How to get out of an Egyptian jail
October 27, 2013 10:04 PM   Subscribe

Free, Tarek and John: Longread by Justin Podur about the campaign to free Canadian filmmaker John Grayson (among his films is the South Africa-based Proteus) and doctor Tarek Loubani, who were on their way to Gaza via Egypt in August 2013 when they were detained. Insight into what went on behind the scenes and what political and strategic calculations were made.
posted by larrybob (7 comments total) 9 users marked this as a favorite
I found this interesting:

Another group tried to claim that they had more extensive contacts than they actually did, and fed us either ministry of foreign affairs propaganda lines or publicly available information. This second group had varied motivations, but we have learned that they arise inevitably in situations like these. They can be dangerous if they are not identified. In some cases, they might ask supporters to stand down their public efforts to let the back channels work. This is usually a mistake, and in our case, it would have been a severe mistake. We decided that a strong public campaign would give those making the behind-the-scenes arguments a stronger bargaining position, to say: please, let them out quietly, so that this public campaign for their release can end.

This second group almost seem like agent provocateurs.
posted by craniac at 10:23 PM on October 27, 2013

Activists try to raise wide-ranging social issues and policies, and are used to being ignored by the media. The media, by contrast, are best at covering human interest stories at an individual scale, and find activist issues and discussion hopelessly abstract. But once there is a story that is likely to generate wide public interest, the media feel the need to have access to the sources of that story, and may cover a story properly if they are given good sources and good information. While sources try to cultivate relationships with journalists, journalists do the same. Relations may seem very friendly, but it is worth remembering that interests are different – the journalist wants to be the first to publish the story, while the source usually wants the best and widest possible dissemination. Understanding these interests and differences in approach can help activists navigate media in difficult and complex situations.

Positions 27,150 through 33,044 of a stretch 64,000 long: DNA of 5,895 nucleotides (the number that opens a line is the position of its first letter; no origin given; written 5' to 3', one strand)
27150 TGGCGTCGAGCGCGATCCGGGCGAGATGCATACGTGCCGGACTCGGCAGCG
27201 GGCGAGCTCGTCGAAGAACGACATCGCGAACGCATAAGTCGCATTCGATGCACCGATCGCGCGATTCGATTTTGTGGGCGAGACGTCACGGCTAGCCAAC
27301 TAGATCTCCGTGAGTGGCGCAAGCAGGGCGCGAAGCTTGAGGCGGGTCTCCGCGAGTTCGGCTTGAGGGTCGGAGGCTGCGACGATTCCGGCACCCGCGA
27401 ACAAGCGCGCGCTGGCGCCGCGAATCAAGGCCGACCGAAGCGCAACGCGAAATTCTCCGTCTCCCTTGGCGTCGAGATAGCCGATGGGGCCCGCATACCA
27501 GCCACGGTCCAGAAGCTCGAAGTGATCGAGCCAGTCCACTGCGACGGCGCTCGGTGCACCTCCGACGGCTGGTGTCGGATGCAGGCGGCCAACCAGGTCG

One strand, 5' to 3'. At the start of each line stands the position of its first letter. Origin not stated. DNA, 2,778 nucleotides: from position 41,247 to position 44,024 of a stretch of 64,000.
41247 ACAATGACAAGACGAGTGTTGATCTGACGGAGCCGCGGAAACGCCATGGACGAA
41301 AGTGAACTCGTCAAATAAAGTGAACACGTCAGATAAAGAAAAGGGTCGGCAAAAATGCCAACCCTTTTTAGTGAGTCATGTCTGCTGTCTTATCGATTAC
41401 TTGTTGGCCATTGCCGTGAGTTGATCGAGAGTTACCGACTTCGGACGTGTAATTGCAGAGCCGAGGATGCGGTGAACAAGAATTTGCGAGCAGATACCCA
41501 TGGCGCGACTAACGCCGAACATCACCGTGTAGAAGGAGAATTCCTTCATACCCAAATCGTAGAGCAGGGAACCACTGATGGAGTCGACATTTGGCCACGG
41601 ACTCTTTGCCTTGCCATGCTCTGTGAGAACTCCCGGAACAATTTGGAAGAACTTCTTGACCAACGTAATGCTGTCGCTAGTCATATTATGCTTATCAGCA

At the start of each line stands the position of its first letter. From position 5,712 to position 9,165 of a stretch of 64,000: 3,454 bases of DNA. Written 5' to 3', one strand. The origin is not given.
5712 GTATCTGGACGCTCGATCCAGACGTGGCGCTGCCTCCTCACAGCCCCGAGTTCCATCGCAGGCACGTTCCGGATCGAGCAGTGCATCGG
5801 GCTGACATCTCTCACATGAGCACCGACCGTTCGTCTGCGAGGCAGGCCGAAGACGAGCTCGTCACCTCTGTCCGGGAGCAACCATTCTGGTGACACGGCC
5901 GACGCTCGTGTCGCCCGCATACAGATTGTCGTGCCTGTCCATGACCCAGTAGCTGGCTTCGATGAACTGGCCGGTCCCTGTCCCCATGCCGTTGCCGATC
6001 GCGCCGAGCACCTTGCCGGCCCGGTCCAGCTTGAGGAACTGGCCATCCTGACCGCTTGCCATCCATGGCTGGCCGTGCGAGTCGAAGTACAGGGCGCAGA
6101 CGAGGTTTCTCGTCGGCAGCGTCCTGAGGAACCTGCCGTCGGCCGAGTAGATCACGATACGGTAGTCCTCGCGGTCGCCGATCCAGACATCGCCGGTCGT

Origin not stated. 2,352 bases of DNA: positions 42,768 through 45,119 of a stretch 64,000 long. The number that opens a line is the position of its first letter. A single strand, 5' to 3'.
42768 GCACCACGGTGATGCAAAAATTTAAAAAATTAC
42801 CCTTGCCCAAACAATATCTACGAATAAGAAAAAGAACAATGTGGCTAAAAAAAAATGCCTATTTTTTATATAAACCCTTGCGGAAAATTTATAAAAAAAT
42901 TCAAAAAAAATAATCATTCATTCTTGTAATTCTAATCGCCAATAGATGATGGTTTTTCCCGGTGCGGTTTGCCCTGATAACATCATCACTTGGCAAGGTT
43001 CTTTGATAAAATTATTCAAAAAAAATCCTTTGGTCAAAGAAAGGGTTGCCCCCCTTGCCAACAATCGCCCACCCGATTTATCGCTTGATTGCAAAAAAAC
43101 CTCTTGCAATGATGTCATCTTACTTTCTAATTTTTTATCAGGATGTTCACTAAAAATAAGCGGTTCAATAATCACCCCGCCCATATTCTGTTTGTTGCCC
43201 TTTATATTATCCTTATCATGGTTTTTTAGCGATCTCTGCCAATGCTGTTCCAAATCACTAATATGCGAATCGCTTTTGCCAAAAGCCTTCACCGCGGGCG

So the best way for an activist to bring media attention to injustice is to become a victim of it, but then the activist becomes the story and the broader injustice is ignored. It seems purposefully self-defeating, but I guess that's the way it's been designed to work.
posted by three blind mice at 2:34 AM on October 28, 2013

Are you seriously proposing that they tried to get imprisoned as a PR stunt? Because that's a pretty shitty accusation to make without something more to back it up than a misreading of the text you quote.
posted by ardgedee at 6:25 AM on October 28, 2013 [1 favorite]

Are you seriously proposing that they tried to get imprisoned as a PR stunt?

C'mon. What the article suggests is that unless a story becomes a human interest story AND the media can identify with the humans involved, it doesn't become a story for the broader media.

A "PR stunt" is something else altogether.
posted by three blind mice at 6:32 AM on October 28, 2013 [1 favorite]

Perhaps not a PR stunt but I am looking forward to their reporting on the Golan Heights via a land drive through Syria.
posted by sammyo at 7:00 AM on October 28, 2013

I'm sorry, I haven't had a chance to read the article, but I can tell you that locally, in Toronto, it was a masterful campaign. They had everything lined up: people constantly on the news talking about it, postcards at every event. I was/am involved with another campaign - about Russia's LGBT crackdown - and we were just flailing around while the Free Tarek & John people were like a machine. I was trying to figure out how they did it, to improve our efforts.

Having a personal story helps - it's much easier to worry about two people with faces and names and family on the radio than faceless oppressed people. But also it didn't hurt that they had people with excellent media/art connections, and the know-how and/or money to produce slick postcards, etc.

I'm really happy for them, obviously, but saddened that there are still hundreds of equally innocent people trapped in prison in Egypt (as well as not-"innocent" but still not deserving of mistreatment).
posted by jb at 9:03 AM on October 28, 2013 [1 favorite]

Another piece of the puzzle which this article doesn't mention is the efforts of Tarek's father Dr. Mahmoud Loubani, also a physician. He flew to Cairo and, in Tarek's words "was able to put a human face on this, and do it in Arabic."
posted by larrybob at 11:11 AM on October 28, 2013

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